Lines taken out of “The Bluest Eye” by Toni Morrison:
“Once there was an old man who loved things, for the slightest contact with people produced in him a faint but persistent nausea. He could not remember when this distaste began, nor could he remember ever being free of it. As a young boy he had been greatly disturbed by this revulsion which others did not seem to share, but having got a fine education, he learned among other things, the word ‘misanthrope.’ Knowing his label provided him with both comfort and courage, he believed that to name an evil was to neutralize if not annihilate it. Then, too, he had read several books and made the acquaintance of several great misanthropes of the ages, whose spiritual company soothed him and provided him with yardsticks for measuring his whims, his yearnings, and his antipathies. Moreover, he found misanthropy an excellent means of developing character: when he subdued his revulsion and occasionally touched, helped, counseled, or befriended somebody, he was able to think of his behavior as generous and his intentions as noble. When he was enraged by some human effort or flaw, he was able to regard himself as discriminating, fastidious, and full of nice scruples.”
“All his life he had a fondness for things – not the acquisition of wealth or beautiful objects, but a genuine love of worn objects: a coffee pot that had been his mother’s, a welcome mat from the door of a rooming house he once lived in, a quilt from a Salvation Army store counter. It was as though his disdain of human contact had converted itself into a craving for things humans had touched. The residue of the human spirit smeared on inanimate objects was all he could withstand of humanity. To contemplate, for example, evidence of human footsteps on the mat – absorb the smell of the quilt and wallow in the sweet certainty that many bodies had sweated, slept, dreamed, made love, been ill, and even died under it. Wherever he went, he took along his things, and was always searching for others. This thirst for worn things led to casual but habitual examinations of trash barrels in alleys and wastebaskets in public places….
All in all, his personality was arabesque: intricate, symmetrical, balanced, and tightly constructed – except for one flaw. The careful design was marred occasionally by rare but keen sexual cravings.”
“He abhorred flesh on flesh. Body odor, breath odor, overwhelmed him. The sight of dried matter in the corner of the eye, decayed or missing teeth, earwax, blackheads, moles, blisters, skin crusts – all the natural excretions and protections the body was capable of – disquieted him.”
I just love these descriptions. The beauty, the concepts, the words, the substance. And you don’t have to be a creepy pervert or a misanthrope to appreciate the simple human aspects of life, the residual human touches, footprints on a doormat, an old coffeepot that someone else’s coffee was made in long ago, scents that linger on objects, a blanket that comforted someone through the night, a typewriter that someone else’s fingers created a masterpiece with….even the dark parts and the bodily descriptions are beautiful. They are part of life.
I know many people are totally, utterly grossed out by the thought of many people touching one thing and touching what countless strangers have touched. It probably makes some people’s heart skip and not in a good way. But I just find it beautiful.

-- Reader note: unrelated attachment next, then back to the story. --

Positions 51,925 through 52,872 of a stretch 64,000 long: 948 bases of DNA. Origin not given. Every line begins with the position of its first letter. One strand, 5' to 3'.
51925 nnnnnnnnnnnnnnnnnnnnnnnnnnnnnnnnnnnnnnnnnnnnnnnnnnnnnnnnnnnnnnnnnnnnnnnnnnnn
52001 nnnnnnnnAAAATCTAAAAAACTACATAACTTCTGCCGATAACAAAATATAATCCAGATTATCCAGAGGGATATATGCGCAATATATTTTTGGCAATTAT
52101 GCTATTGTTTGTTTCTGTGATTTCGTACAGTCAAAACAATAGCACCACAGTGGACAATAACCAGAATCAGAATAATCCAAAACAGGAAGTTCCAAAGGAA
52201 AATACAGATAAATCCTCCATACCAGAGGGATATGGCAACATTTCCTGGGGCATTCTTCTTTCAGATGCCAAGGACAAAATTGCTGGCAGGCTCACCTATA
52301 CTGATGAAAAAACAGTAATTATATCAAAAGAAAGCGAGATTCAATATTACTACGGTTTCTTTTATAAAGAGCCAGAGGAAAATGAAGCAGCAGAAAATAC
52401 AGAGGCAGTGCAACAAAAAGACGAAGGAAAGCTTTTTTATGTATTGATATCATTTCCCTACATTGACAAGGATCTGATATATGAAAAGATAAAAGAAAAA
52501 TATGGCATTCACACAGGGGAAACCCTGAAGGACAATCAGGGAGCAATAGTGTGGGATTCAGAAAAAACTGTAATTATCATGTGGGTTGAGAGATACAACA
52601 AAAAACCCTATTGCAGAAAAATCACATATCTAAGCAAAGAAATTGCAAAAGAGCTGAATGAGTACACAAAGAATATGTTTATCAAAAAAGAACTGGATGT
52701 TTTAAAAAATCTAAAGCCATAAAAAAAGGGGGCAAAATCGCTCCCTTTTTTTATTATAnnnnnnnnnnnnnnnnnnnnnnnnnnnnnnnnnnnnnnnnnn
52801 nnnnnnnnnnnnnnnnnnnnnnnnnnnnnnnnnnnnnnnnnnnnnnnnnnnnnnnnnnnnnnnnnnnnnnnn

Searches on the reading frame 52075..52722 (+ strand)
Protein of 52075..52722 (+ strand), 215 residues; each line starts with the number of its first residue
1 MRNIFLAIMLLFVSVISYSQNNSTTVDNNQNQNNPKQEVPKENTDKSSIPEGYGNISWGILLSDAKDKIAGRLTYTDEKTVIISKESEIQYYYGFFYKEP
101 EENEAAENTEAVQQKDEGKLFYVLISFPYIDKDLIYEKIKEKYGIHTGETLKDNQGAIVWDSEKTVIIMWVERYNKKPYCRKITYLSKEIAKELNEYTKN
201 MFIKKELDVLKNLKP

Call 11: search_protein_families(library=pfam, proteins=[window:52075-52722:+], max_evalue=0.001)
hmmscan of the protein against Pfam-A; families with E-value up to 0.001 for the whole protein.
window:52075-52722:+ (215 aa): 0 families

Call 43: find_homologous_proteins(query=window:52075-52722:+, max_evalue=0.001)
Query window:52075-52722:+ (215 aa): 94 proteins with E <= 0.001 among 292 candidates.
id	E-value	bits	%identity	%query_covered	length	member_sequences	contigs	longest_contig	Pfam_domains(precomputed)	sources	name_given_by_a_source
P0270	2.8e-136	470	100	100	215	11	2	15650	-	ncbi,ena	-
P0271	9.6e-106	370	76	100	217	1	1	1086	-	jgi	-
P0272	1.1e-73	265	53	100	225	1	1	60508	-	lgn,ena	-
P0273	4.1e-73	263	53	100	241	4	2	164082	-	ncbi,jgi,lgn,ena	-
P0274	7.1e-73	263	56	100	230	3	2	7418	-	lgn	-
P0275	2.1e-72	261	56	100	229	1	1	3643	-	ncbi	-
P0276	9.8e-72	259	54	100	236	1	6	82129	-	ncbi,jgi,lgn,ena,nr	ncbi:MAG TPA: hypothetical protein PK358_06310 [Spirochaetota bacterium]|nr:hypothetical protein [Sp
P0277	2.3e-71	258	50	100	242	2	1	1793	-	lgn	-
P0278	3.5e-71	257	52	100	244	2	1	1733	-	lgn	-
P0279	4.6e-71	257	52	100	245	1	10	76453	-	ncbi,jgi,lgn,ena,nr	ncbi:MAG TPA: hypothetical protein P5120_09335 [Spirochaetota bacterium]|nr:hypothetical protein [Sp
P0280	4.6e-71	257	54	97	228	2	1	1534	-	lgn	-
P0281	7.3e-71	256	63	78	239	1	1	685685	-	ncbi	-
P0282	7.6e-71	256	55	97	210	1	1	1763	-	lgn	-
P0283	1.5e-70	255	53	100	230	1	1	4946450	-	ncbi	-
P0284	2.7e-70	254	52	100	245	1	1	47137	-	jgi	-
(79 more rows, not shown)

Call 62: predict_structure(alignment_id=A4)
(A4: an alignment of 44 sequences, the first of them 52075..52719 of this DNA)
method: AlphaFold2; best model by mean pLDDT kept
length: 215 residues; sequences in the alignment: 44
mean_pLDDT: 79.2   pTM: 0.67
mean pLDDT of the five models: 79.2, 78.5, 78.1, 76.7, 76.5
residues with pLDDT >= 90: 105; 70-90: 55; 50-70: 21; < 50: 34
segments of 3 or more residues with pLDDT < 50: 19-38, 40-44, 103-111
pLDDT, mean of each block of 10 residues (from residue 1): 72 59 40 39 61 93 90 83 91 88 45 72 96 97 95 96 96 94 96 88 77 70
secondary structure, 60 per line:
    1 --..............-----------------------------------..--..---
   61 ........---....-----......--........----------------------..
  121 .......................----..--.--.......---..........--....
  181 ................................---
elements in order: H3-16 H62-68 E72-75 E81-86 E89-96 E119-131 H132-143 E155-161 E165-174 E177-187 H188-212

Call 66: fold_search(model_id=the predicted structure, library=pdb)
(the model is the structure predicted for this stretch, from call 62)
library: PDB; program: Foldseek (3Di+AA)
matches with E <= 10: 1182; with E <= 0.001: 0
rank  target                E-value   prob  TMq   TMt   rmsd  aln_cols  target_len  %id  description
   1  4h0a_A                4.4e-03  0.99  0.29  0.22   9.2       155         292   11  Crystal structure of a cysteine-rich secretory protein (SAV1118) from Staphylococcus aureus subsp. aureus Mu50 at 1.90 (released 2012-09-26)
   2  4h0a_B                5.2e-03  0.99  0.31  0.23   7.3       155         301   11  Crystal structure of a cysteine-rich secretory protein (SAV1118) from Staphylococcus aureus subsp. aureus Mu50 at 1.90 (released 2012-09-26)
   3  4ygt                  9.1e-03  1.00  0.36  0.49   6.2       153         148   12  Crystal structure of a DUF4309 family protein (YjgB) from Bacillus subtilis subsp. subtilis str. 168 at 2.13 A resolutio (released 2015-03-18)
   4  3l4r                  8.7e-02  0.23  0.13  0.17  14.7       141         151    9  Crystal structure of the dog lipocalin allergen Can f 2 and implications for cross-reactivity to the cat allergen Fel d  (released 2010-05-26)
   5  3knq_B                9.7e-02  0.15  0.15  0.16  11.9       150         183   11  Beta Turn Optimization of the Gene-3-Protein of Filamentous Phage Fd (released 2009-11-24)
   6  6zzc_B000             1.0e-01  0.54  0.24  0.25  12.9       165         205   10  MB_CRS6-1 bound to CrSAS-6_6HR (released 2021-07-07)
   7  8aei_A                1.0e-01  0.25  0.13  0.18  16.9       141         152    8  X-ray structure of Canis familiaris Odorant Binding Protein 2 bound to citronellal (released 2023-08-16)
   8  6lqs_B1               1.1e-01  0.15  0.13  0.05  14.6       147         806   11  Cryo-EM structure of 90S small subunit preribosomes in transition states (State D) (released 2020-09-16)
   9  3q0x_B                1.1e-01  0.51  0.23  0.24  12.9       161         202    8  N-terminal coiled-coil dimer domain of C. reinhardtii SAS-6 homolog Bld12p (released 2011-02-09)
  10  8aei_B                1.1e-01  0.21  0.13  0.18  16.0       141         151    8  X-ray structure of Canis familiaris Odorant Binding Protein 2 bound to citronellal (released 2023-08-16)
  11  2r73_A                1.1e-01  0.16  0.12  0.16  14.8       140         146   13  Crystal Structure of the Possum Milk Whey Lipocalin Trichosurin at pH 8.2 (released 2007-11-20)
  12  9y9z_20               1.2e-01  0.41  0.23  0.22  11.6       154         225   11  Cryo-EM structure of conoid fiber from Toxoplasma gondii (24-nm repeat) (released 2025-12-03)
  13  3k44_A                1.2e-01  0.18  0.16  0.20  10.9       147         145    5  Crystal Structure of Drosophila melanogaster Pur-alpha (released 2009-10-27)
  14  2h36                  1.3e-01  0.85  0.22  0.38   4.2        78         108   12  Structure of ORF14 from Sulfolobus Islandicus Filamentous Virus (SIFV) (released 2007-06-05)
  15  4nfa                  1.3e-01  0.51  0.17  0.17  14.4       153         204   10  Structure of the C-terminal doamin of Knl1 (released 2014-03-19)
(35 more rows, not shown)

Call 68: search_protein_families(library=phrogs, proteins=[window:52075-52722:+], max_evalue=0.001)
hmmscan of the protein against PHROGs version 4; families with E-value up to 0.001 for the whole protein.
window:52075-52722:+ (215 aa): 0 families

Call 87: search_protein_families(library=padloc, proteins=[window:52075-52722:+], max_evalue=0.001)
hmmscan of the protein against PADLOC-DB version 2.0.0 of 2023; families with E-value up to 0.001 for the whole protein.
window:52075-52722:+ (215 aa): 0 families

I wish I could tell little Pecola that she’s beautiful. She IS beautiful. Her brown eyes, her dark skin, her innocent ways…everything. She’s beautiful just as she is. She doesn’t need blue eyes or fair skin. She’s perfect the way she is. I wish I could embrace her and tell her she’s beautiful in and out. All little girls and women should be encouraged to feel beautiful and worthy and encourage other girls to feel beautiful and important as well.
I wish I could have been in that candy store to help her pick out her candy and inspire her to be a happy, innocent little girl filled with joy just looking at the candy. Just like little girls should feel.
I found myself shattered by this novel. Beautifully shattered.
Characters in fiction aren’t real in our world but they do exist in the worlds of books, stories, writings, movies, in the brains and imaginations of all the gifted authors/writers.
And they are real in some strange sense.
I strongly recommend it to anyone who loves novels, drama, profound messages and depth and beauty in writing.
“A good book has no ending.” ~R.D. Cumming
There’s another book I read and wrote about here called “314” Book II in a trilogy and in the book one girl is able to put her hands on any object and see everything that previously happened involving that object, even years ago. She can touch a pen and see who else touched it and she can touch walls and see all that happened within the confines of those walls. It’s overwhelming so she keeps her hands in her pockets a lot. I don’t believe in psychic stuff like that but I love the concept. It reminds me of life all around and how some parts of us still remain on the objects we touch and live on long after we do.
“Always read something that will make you look good if you die in the middle of it.” ~P.J. O’Rourke
It reminds me of all the mundane things we take for granted, all the simple things that make up our lives every single day. The things. Things that contain our breaths, fingerprints, scents, particles, sweat, tears, imprints…..
“My test of a good novel is dreading to begin the last chapter.” ~Thomas Helm
“I adore the feeling of being completely taken in by a book. When the tears of joy or sadness wet your cheeks. When you snort with laughter in a crowd and when you shout at the pages in anger.” ~ Unknown